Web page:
If user-generated content (UGC) has the power to be so impactful, it’s a good idea to find ways to make it relevant. Customer testimonials are some of the easiest UGC to come by, so why not use them throughout your website, social media, landing pages, and other visible areas? 

The trick is to keep it relevant. Find relevant testimonials and trim them down to a digestible size that works well on your page. The ideal length for a testimonial is somewhere between 30-50 words.  

As short as they are, having these testimonials sprinkled around your content is likely to drive more conversions. 

5. Capture Tangible Experiences 

When you ask customers for testimonials, ask about specific things. Tangible experiences that name a specific feature, benefit, or use of your product or service are the best. 

Here’s an example of this using fake reviews. 

BAD: “Loved it! I will be ordering again.” – This is too generic and doesn’t tell why they loved it. 

BETTER: “I loved the ergonomic grip! I don’t get sore hands anymore, even after a whole day of work.” – This is better because it mentions something specific about the product and why the reviewer loved it. 

It’s great to ask for testimonials so you can increase your social proof, but make sure you’re asking questions that will lead to the most significant answers. You’re better off with a few well-written testimonials that name tangible benefits rather than a host of generic, non-specific reviews. 

6. Build Trustworthiness 

There’s a big problem today with fake reviews and testimonials. Avoid any suspicion on faking your good testimonials by optimizing their trust factor. 

You can do that in a few simple ways

  • Ask for reviews from specific, long-standing clients and state the length of the business relationship.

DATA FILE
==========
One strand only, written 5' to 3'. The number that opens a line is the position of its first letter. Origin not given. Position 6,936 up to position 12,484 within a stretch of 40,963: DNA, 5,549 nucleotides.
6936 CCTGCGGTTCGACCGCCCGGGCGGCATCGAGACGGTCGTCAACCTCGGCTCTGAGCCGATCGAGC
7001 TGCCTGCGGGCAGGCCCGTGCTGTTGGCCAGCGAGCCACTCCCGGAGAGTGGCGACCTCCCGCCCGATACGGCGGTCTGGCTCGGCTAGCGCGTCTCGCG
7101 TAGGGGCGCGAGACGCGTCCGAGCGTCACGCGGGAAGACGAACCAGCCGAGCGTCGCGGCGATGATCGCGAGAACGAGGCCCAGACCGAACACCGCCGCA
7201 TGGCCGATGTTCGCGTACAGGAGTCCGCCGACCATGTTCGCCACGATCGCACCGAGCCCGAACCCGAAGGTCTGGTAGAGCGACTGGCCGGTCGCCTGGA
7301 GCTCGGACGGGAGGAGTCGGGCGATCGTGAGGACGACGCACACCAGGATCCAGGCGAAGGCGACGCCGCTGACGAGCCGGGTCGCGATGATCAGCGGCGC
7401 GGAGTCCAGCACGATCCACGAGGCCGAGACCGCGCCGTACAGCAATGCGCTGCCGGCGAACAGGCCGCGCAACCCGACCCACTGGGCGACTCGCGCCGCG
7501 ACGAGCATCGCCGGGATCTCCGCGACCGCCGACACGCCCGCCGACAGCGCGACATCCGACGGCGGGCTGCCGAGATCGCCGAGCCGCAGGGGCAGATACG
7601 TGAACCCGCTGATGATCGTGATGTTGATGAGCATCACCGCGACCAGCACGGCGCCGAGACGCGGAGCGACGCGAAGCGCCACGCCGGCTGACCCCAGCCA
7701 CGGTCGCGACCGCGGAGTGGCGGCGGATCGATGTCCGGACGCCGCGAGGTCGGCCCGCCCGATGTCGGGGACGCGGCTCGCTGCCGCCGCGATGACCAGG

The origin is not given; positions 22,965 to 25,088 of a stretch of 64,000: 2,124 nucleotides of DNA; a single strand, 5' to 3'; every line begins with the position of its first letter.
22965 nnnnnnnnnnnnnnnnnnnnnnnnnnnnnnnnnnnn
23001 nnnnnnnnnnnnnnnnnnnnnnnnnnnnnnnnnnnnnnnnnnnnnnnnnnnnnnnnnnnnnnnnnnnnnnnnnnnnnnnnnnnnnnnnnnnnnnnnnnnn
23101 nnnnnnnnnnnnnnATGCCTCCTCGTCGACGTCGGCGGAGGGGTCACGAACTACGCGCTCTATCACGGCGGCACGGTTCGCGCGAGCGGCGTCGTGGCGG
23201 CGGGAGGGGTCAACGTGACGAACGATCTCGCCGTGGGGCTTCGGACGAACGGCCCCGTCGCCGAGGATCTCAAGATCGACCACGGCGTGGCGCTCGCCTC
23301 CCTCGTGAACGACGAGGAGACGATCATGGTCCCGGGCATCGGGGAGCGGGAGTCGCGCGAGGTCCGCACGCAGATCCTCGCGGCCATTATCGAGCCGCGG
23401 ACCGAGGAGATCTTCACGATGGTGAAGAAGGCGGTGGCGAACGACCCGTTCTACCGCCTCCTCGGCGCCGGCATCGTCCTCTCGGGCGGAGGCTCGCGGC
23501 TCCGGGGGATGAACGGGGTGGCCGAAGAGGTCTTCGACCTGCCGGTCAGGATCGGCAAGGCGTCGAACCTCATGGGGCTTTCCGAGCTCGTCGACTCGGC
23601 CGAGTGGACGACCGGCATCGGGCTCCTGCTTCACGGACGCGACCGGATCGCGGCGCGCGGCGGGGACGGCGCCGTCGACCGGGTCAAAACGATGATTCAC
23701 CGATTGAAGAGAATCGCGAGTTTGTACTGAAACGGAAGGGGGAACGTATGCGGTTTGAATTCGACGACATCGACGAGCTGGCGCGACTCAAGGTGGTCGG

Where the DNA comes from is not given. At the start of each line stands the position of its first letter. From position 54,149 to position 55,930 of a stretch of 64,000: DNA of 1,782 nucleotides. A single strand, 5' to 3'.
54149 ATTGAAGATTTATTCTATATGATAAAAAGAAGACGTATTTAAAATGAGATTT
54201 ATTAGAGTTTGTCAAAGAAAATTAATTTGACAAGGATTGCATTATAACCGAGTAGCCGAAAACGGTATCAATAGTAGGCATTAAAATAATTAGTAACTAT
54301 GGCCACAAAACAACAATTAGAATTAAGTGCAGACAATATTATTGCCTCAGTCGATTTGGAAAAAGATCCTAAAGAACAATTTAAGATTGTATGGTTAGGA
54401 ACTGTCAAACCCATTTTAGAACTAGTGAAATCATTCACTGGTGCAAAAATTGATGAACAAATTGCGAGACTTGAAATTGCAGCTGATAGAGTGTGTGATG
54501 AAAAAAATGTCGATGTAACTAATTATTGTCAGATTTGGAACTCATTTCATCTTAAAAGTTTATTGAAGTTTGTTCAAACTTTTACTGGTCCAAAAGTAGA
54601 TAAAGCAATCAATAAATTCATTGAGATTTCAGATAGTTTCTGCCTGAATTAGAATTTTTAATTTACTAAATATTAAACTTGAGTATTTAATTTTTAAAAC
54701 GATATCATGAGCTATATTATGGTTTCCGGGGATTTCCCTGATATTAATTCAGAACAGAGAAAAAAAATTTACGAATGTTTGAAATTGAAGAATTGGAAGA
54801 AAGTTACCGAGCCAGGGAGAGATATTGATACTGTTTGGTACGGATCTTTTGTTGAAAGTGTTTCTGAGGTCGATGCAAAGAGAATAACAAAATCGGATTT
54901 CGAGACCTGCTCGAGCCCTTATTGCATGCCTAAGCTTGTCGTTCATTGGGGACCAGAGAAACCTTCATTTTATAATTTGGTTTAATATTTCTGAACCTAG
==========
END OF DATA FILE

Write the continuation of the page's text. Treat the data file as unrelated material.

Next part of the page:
• Ask for permission to identify the writer, name, photo, and link to their website, LinkedIn, or social media page. Get this in writing whenever possible. 
  • Use testimonials with natural language and no exaggerated claims. 
  • Use testimonials that makes specific remarks. 
  • Don’t copy testimonials or reviews from third party sources. These are technically the intellectual property belonging to the other company. You have no control over their collection or use. 
  • Ask to include a company logo if no specific person is willing to be identified. 

If anyone feels your testimonials are fake, you’ll be doing more harm than good. Don’t make false claims, don’t write fake testimonials, and do everything you can to help your readers see the real person behind the words. 

7. Use Targeted Testimonials 

In a 2018 report, Nifty Marketing found that only 37% of top landing pages included customer testimonials. If testimonials are working for almost a third of the top performing landing pages, there must be something to it! 

Contents like landing pages, social media posts, and marketing emails are targeted to a specific group of people. By finding relevant customer testimonials, you can address the real concerns of your leads with the reassurances of your existing customers. 

At different stages of lead management, using relevant customer testimonials can give potential customers a push towards a buying decision by simply giving them the information they need right as they need it. 

8. Include CTAs 

When your visitors read a testimonial, the ideal reaction is “I want what they have.” 

Give your visitors a way to get the benefits your testimonials are boasting about with a custom call to action (CTA). A well-placed CTA can increase your conversion rate simply by giving people an immediate way to solve their problem. 

Putting CTAs after customer testimonials in your content is a great way to keep them moving in the right direction down the funnel. 

Final Thoughts 

Customer testimonials are another tool to enhance your content marketing. Learn how to use them strategically to build rapport with new leads and get your message across in way people trust.